2. Hi Sharon, I realised this morning, when you commented on the above post that I had not written the 'cure' part. I have now done that and it is here I have also added some suggestions for further deficiencies, which can lead to similar symptoms. All the very best, Sue

  2. Hello,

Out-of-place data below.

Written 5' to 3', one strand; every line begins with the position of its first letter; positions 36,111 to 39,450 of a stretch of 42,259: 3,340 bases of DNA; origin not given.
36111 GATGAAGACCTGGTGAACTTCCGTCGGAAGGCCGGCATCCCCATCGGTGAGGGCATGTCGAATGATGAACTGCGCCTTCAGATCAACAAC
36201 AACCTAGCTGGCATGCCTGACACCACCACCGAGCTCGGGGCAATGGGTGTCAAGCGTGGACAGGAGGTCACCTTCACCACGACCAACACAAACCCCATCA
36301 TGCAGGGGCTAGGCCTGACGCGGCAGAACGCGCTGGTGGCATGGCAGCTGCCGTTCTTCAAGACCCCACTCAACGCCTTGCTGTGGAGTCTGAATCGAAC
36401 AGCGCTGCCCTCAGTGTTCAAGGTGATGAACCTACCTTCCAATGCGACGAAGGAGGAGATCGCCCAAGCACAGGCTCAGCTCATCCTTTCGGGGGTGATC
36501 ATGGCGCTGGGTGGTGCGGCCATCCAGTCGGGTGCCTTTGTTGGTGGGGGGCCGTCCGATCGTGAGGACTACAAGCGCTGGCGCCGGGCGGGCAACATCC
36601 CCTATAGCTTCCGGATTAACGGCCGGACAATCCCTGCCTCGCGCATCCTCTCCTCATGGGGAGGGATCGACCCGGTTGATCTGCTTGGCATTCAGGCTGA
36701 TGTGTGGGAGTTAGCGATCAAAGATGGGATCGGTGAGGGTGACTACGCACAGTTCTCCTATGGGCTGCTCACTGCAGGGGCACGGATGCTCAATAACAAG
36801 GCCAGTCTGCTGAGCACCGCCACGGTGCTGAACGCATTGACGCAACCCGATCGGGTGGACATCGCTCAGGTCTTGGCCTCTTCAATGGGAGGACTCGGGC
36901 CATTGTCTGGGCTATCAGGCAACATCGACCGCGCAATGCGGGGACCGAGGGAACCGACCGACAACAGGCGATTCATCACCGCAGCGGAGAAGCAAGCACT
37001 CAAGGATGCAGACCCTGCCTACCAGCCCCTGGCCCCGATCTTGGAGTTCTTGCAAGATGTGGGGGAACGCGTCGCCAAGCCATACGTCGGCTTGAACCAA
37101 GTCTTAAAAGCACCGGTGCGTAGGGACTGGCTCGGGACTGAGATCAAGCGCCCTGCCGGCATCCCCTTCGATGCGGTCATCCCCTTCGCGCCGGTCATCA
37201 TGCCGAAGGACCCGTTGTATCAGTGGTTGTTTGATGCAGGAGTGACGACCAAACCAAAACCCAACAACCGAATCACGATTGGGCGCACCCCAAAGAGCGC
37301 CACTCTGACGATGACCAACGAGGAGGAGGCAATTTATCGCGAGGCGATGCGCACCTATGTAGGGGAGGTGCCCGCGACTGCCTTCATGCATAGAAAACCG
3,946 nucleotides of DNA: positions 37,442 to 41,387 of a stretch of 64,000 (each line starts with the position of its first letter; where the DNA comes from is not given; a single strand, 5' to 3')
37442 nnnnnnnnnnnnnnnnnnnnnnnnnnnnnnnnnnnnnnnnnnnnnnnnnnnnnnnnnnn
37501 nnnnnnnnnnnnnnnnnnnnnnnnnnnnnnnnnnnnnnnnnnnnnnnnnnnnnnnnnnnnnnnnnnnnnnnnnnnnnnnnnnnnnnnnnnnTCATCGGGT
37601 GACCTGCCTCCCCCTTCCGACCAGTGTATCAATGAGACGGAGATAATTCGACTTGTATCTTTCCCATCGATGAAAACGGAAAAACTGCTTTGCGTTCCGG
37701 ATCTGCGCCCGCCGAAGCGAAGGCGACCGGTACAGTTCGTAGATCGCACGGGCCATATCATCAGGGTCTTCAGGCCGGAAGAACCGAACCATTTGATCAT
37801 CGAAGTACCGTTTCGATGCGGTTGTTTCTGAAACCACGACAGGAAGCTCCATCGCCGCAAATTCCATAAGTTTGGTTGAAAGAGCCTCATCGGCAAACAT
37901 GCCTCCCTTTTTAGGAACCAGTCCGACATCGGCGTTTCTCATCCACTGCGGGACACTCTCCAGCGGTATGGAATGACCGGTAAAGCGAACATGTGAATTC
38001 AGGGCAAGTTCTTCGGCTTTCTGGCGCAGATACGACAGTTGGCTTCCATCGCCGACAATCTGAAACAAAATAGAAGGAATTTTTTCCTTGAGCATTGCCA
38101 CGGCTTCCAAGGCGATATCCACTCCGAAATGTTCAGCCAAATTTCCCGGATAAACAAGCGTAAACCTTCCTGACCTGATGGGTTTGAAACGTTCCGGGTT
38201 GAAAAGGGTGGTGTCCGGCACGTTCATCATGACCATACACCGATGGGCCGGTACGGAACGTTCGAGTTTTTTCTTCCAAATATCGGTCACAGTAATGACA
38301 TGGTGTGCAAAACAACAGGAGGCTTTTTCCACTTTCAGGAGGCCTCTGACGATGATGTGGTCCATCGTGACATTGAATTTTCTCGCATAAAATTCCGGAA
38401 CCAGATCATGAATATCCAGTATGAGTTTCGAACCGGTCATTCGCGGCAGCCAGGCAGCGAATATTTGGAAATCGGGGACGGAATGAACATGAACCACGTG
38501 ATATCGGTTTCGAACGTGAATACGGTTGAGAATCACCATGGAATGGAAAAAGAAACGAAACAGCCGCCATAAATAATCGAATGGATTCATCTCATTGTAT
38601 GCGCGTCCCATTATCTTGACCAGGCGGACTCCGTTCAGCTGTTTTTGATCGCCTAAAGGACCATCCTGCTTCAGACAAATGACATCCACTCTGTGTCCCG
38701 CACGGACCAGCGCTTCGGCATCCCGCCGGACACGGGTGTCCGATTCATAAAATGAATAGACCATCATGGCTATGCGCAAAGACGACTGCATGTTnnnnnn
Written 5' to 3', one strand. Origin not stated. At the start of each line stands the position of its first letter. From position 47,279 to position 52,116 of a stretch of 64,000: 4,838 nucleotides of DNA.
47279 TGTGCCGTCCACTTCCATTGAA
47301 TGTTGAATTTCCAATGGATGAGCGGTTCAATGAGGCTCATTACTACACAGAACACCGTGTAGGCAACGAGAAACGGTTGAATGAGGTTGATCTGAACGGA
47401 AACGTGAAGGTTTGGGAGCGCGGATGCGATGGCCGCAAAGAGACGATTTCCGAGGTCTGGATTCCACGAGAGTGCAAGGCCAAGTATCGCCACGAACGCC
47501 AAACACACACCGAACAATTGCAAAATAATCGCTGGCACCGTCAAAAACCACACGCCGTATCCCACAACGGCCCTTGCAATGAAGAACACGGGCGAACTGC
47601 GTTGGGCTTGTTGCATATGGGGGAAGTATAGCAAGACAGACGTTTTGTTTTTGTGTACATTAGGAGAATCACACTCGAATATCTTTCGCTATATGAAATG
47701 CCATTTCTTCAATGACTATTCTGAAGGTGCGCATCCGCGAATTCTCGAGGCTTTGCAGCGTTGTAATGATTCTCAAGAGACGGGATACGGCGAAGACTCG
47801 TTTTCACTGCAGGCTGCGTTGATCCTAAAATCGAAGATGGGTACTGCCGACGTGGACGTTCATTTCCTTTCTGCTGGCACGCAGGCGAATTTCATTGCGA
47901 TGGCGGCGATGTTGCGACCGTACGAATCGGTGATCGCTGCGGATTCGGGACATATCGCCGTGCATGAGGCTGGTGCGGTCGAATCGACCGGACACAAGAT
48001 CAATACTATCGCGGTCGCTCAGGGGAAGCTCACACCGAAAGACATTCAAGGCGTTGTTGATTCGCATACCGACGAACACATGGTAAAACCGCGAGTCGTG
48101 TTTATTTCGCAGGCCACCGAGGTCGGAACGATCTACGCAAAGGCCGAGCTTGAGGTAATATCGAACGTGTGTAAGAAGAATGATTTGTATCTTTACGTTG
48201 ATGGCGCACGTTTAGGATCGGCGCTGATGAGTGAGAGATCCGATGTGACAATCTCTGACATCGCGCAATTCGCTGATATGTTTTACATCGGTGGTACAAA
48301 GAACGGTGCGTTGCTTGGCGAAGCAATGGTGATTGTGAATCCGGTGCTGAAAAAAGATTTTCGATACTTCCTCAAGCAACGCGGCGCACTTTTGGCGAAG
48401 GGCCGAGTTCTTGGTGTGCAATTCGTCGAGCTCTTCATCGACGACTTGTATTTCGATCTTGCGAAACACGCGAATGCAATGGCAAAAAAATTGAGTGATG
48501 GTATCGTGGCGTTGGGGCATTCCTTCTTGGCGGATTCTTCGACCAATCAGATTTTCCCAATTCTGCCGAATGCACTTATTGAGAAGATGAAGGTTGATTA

I have a barred rock chicken who first started limping. I thought perhaps she had bumblefoot, and soaked her feet and later examined them but did not find anything wrong with them. So I took her to a vet (not an avian vet) who told me that she thoughtit was a vitamin deficiency because by then both feet were involved and her toes were curled up. Also she was walking on her elbows(?) So she did some research and said it was vit B2 deficiency and that I needed to give her at least 100mcg/day of B2 for her to get better. I started giving her some polyvisol (children's vitamins), but I had added vit E and Selenium for another chicken and I was afraid I may overdose her on the Selenium. So then, I started giving her an egg daily, as well as spinach, but I don't see much improvement. This was about 2 weeks ago that I took her to the vet. Do you have any suggestions?